Two Congressional sources revealed that Russian hackers are accused of hacking thousands of US State Department emails last year.
Russia is suspected of hacking US State Department emails
The cyberattack is the Kremlin's second in a decade to compromise the State Department's email server. According to Politico, the hackers accessed emails from the Bureau of European and Eurasian Affairs and the Bureau of East Asian and Pacific Affairs. The hackers are thought to have been unable to obtain access to the classified network.
The breach follows an intrusion operation in which Russian hackers used SolarWinds tools to gain access to federal and private networks. Software developed by SolarWinds, which was compromised in a hack, is used by the government and private sector, as per Daily Mail.
According to a White House official, the hack attacked at least nine federal agencies and 100 private organizations, and they squarely blamed the Russian government for the attack. It's unclear if the most recent hack was part of the same effort to exploit the security bug. "The Department takes seriously its duty to safeguard its information and takes regular measures to ensure information is secure," a State Department spokesman said.
Anne Neuberger, the White House's Deputy National Security Adviser for Cyber and Emerging Technology, said the White House would not comment on the latest hack. She claimed that the administration had found five cybersecurity bugs through federal departments that were being addressed to avoid potential vulnerabilities.
"Several federal agencies have been hacked in the last year," she added. We found significant gaps in cybersecurity protections through federal agencies as part of the Administration's SolarWinds review.
The most recent email hack indicated that hackers had access to more information than previously thought. The bureaus focused their efforts on issues affecting US allies such as NATO, as well as European and Indo-Pacific partners.
The Kremlin has used Cyber Warfare to spread misinformation, obtain access to classified data, and sow discord. In 2015, Russian hackers hacked the State Department and the White House in the "worst ever" cyberattack against a federal agency.
Because of the COVID-19 pandemic, many people have been operating from home this year, leaving computers less secure, making federal workers more vulnerable to threats. On Monday, it was reported that the SolarWinds initiative had endangered top State Department leaders, including former acting DHS Secretary Chad Wolf.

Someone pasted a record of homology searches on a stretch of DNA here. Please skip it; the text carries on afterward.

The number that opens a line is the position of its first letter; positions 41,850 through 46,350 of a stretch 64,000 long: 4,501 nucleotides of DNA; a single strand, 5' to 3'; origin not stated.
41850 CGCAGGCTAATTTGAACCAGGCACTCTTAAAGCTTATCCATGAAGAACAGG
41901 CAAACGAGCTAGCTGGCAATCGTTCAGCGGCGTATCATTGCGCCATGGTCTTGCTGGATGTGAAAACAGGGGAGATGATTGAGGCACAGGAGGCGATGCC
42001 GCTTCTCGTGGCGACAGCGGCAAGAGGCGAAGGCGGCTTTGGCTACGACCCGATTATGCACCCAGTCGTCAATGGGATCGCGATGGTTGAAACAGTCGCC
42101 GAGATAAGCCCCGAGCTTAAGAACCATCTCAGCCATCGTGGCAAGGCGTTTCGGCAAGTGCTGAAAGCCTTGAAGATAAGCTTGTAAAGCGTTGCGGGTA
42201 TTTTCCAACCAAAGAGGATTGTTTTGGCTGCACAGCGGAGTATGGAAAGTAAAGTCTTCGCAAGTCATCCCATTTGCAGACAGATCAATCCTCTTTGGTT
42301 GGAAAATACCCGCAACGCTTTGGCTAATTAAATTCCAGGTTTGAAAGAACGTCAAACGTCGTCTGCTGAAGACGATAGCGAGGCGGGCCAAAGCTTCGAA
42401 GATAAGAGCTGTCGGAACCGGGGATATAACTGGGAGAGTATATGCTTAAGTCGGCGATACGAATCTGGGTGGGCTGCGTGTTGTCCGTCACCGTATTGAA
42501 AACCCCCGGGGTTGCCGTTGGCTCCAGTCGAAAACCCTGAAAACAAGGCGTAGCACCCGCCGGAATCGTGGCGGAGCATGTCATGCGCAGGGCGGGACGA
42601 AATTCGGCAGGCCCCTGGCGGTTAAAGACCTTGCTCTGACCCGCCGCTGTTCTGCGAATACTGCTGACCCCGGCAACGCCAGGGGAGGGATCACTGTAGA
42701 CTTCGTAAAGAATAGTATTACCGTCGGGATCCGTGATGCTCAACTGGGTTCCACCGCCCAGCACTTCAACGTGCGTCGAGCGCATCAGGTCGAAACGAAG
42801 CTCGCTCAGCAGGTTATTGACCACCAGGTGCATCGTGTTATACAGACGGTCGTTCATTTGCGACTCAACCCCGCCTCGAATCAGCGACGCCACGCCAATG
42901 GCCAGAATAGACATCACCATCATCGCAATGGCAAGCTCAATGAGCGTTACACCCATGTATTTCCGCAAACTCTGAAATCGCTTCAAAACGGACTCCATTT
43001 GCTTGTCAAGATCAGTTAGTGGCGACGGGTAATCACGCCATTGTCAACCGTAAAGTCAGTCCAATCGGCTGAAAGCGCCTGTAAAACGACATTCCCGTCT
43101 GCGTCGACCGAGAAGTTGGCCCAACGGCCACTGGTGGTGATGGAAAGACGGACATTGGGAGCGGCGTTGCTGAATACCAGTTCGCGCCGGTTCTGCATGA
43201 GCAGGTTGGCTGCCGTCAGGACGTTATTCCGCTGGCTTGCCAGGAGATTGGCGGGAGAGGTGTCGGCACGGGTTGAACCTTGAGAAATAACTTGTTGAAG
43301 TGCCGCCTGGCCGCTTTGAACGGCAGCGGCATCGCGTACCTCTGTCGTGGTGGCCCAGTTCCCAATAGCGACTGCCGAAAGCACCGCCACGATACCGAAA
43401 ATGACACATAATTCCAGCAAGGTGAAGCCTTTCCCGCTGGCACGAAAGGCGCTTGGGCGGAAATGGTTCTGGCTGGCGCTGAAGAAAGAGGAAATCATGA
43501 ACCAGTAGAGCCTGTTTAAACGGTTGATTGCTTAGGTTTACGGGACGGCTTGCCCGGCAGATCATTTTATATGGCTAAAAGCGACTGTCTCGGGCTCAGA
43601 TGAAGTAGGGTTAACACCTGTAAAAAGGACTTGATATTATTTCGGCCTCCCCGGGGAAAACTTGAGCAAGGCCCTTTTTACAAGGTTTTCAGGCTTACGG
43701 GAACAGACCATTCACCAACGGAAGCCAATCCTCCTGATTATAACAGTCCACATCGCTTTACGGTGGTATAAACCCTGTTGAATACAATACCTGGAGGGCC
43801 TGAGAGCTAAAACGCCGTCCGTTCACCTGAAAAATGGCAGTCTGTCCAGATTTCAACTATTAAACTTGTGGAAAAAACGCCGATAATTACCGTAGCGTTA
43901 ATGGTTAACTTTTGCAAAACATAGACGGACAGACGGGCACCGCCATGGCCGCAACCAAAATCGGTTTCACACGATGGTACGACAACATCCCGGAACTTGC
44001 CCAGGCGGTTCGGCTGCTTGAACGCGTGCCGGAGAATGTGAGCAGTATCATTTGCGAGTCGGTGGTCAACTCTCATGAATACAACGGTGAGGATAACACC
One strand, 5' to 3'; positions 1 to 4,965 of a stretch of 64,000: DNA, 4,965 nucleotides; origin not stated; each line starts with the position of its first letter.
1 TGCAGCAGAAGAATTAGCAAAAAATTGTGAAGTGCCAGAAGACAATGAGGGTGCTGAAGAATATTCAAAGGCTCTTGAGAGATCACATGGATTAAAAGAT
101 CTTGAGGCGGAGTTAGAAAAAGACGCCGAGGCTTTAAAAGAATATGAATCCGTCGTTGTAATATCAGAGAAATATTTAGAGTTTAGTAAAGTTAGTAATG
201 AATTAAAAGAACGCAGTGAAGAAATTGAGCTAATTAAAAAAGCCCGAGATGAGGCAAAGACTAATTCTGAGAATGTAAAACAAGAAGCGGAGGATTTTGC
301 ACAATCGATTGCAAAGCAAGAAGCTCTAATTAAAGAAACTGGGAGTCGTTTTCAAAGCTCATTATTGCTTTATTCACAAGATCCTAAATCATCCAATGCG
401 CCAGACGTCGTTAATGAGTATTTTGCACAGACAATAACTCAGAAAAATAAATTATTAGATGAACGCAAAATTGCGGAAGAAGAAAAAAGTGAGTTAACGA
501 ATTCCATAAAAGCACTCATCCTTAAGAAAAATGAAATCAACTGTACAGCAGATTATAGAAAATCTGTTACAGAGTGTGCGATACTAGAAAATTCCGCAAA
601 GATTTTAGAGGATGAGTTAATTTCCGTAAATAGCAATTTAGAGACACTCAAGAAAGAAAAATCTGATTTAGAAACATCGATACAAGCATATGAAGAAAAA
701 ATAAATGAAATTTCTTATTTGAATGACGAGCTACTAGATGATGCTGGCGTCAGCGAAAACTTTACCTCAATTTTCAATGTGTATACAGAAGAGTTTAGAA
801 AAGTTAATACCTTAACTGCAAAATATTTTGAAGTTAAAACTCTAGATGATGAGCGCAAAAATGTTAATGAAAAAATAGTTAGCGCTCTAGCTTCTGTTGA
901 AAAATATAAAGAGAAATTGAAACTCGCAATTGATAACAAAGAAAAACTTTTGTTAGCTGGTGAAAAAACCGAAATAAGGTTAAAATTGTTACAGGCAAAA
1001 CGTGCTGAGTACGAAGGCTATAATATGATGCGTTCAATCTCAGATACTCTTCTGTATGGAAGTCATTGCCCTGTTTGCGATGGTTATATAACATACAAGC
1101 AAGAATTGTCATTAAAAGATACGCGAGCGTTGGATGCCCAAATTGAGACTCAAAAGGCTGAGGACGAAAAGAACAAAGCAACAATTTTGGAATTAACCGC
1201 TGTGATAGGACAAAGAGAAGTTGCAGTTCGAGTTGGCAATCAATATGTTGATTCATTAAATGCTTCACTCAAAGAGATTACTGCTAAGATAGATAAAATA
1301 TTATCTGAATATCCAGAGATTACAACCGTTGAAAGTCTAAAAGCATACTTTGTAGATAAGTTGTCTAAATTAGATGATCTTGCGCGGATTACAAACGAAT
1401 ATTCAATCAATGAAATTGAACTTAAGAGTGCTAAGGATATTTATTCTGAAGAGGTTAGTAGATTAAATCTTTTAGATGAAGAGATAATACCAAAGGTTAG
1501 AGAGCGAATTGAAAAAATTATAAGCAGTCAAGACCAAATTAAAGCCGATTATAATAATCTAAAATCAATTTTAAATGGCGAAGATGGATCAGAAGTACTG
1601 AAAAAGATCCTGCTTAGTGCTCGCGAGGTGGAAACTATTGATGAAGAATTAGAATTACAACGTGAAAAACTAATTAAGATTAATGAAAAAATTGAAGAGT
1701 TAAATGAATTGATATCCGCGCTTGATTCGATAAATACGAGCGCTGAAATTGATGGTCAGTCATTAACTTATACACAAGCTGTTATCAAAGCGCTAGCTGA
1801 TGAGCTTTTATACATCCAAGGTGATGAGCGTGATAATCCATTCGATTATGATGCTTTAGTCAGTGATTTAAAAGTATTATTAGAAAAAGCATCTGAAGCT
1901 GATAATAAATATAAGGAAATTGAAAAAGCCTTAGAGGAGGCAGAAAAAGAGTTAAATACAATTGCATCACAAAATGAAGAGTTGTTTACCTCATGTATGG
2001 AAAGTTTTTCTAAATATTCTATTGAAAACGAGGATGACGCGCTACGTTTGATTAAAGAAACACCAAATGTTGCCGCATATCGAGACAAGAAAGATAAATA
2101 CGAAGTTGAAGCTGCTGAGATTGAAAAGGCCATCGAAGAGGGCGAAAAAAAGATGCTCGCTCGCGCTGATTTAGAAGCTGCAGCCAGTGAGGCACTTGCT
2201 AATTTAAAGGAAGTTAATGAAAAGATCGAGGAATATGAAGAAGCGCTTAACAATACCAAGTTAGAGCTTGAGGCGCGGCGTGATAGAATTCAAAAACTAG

Solarwinds hack was a significant breach in the US history
They have had access to the Energy Department and the National Security Administration's network, which deal with nuclear weapons. The current Joe Biden administration is looking at the full extent of the SolarWinds hack but hasn't said anything about it publicly.
Russia has threatened US election campaigns before, and in 2016, it obtained access to Hillary Clinton's campaign leader, John Podesta. To stop the cyberattacks, the US has imposed sanctions on Russian officials, and a series of Kremlin hackers have been charged. It comes amid strained relations between Washington and Moscow, following Biden's assertion that Putin was a "killer," causing Putin to recall his US ambassador.
The SolarWinds hack was revealed to have breached emails from top officials at the Department of Homeland Security (DHS) on Monday. Hackers allegedly gained access to the accounts of the DHS staff, including Chad Wolf, the department's former acting secretary.
Former Energy Secretary Dan Brouilette's personal schedules were also reportedly accessed by hackers. But the Energy Department told The Hill that it had found "no proof that the network that manages senior officials' schedules was compromised."
The SolarWinds data leak is one of the most significant in US history. The Biden administration is also trying to figure out how big the SolarWinds hack is indeed. According to US intelligence agencies, Russian hackers "actually" exploited vulnerabilities in applications from IT firm SolarWinds.